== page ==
Halifax Common

Canada's Oldest Urban Park

For more than 300 years, the Halifax Common has been the hub of recreational activities in the city.

According to a 1759 survey, the land now known as the Halifax Common was a swampy area at the base of the Citadel. Its original purpose was military defense, keeping the area around the Citadel clear in case of any enemy attack by land. In 1763, King George III gifted the land “for the use of the inhabitants of the Town of Halifax as Commons forever.” The Common was not only free for the citizens of Halifax to use but encouraged. It also served as a pasture for horses and cattle, which helped to keep it clear.

The original Halifax Common was much larger than it is today. Totaling 235 acres, it stretched from the corner of present-day Cunard and Robie Streets in the north, to the corner of South Park and South Streets in the south. Over the years, the southern half of the Common would be repurposed for the public good, used for hospitals, Camphill Cemetery, the Wanderer’s Grounds, the Public Gardens, Victoria Park, the Museum of Natural History, and the Dalhousie University Medical Campus.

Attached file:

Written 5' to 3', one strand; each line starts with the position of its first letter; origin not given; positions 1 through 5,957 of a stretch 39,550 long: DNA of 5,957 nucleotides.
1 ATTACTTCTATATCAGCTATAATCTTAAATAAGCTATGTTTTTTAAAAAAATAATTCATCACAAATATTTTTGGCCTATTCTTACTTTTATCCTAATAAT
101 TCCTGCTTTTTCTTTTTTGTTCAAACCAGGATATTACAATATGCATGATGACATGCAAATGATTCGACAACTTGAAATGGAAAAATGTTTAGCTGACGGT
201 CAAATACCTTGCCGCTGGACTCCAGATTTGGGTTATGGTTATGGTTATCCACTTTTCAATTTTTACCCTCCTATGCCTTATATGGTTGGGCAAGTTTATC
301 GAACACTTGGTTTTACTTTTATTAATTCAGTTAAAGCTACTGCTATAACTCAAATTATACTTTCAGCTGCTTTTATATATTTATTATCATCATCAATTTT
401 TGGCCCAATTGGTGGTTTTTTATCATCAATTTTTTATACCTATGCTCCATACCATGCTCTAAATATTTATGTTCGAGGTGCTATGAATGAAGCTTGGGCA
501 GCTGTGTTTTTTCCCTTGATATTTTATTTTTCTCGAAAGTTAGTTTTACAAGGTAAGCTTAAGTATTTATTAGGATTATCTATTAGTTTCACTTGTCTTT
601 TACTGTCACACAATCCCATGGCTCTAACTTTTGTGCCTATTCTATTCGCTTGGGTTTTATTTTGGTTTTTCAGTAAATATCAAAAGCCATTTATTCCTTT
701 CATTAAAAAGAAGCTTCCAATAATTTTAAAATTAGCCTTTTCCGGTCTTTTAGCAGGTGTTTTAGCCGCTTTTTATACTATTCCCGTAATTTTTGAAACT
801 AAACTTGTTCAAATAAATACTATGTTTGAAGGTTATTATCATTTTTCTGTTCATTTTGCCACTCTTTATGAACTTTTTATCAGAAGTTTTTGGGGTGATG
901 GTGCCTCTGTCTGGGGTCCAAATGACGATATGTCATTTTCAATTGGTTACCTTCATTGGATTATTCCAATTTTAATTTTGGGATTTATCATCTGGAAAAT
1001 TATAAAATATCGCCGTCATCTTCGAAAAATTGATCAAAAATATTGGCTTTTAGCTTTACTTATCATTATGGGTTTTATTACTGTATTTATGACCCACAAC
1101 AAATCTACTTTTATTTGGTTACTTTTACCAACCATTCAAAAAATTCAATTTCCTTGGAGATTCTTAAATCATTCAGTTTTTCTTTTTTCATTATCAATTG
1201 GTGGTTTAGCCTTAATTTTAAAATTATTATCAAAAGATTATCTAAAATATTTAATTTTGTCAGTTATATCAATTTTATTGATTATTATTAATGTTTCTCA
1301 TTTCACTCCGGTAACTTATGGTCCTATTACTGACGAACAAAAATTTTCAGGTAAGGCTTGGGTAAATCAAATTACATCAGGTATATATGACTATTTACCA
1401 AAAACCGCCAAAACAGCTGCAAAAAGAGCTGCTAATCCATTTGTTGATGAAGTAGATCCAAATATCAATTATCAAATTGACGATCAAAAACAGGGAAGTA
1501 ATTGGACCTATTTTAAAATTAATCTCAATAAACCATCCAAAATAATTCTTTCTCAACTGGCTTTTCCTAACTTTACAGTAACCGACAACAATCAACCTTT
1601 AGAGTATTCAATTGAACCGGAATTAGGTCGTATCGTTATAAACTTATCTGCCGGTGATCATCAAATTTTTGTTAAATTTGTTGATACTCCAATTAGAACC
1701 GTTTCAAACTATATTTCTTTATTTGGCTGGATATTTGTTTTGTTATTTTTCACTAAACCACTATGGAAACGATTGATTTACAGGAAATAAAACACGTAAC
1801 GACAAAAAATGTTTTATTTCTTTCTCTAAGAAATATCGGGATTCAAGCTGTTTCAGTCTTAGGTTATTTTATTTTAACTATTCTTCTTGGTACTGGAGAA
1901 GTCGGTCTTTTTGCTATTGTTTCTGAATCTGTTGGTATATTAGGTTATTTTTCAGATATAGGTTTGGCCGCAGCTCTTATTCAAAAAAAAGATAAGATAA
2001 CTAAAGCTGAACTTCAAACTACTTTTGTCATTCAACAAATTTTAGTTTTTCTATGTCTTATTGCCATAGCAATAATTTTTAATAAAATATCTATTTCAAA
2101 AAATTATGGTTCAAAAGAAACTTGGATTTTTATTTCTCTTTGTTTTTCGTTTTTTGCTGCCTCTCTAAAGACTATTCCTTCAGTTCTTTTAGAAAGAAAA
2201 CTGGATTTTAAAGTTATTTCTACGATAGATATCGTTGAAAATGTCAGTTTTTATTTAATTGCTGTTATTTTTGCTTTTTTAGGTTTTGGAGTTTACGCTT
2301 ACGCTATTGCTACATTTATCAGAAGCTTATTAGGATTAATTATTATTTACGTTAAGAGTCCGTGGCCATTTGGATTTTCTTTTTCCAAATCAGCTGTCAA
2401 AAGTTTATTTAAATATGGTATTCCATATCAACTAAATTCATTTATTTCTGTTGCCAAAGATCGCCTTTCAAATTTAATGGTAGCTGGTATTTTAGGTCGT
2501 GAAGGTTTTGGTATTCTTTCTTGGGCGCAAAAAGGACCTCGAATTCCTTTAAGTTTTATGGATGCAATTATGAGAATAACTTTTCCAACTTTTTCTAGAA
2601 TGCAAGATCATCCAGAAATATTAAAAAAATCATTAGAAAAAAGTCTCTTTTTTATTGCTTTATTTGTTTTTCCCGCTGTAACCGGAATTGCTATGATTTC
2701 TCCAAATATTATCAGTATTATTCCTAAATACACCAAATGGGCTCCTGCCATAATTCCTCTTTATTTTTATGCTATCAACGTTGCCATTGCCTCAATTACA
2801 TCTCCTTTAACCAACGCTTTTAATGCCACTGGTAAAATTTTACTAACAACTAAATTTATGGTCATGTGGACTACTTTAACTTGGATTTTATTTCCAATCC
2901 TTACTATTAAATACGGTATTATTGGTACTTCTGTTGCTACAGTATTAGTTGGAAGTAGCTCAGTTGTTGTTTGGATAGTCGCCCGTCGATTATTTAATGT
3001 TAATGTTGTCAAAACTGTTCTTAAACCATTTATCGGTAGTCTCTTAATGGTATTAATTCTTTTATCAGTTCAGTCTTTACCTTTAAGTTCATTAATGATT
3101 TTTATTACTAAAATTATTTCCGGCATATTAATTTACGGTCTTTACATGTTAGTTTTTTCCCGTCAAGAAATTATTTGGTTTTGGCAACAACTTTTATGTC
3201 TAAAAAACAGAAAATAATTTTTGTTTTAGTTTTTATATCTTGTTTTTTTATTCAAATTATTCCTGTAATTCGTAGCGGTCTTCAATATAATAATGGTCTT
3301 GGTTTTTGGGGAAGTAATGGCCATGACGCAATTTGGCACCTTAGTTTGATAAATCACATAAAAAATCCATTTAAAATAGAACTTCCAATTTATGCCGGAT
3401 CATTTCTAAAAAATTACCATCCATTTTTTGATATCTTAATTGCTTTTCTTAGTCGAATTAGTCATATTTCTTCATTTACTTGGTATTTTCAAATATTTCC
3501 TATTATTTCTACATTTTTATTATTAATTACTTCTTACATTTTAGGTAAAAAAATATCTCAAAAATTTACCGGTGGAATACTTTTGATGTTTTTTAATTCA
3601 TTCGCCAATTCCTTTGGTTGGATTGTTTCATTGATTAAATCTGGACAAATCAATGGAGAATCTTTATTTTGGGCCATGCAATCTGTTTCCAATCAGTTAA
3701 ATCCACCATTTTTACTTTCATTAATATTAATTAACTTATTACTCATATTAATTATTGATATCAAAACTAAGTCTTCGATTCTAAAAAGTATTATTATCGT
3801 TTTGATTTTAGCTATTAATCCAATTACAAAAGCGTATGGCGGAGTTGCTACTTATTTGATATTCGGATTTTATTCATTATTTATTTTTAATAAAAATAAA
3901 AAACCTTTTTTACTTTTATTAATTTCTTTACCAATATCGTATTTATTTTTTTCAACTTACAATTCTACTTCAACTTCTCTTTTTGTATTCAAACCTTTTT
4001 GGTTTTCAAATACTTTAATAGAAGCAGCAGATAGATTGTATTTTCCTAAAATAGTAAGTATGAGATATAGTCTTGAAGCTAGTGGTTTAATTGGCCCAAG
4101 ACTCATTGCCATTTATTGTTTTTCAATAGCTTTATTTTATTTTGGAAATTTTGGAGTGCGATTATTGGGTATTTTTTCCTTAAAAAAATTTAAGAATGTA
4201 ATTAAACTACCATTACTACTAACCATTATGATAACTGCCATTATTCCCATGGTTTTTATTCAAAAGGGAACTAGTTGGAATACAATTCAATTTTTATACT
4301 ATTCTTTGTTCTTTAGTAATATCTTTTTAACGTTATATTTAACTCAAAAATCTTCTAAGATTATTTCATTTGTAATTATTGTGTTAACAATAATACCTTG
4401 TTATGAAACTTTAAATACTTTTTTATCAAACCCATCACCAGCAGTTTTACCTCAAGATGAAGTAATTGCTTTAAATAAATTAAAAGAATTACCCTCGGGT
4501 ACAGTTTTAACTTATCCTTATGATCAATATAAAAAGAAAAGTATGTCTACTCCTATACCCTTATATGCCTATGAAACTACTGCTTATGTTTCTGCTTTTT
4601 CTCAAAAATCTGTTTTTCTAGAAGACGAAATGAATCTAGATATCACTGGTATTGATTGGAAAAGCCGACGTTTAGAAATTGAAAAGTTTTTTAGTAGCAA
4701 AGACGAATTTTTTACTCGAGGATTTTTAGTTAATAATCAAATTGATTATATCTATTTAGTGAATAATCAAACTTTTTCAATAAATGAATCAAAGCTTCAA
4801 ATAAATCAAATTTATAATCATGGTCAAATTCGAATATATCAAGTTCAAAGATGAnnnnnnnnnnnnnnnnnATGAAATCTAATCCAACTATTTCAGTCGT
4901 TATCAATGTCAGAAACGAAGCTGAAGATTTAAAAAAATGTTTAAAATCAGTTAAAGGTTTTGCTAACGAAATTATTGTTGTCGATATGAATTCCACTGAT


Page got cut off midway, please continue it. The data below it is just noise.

Due to its use by the military, the northern half of the Common remained mostly intact as a public park. It became the hub of sports activities in Halifax. Everything from baseball to cricket and golf to rugby have been played on the Halifax Common. For over a century, Nova Scotia Sport Hall of Famers have practiced their craft on the fields in the section known as the North Common.

Today, the Halifax Common is home to a wide variety of recreational features. The park includes 9 baseball diamonds, 7 tennis courts, a swimming pool, a splash pad, a basketball court, a skateboarding park, a soccer field, two football fields, a cricket field, a playground, and the Emera Oval. The Oval was completed in winter 2010 in preparation for the 2011 Canada Games. In the winter, it features an artificially cooled ice surface for skating, and in the summer months, it is open for roller skating and bicycling, continuing in the tradition of the community use of the Common.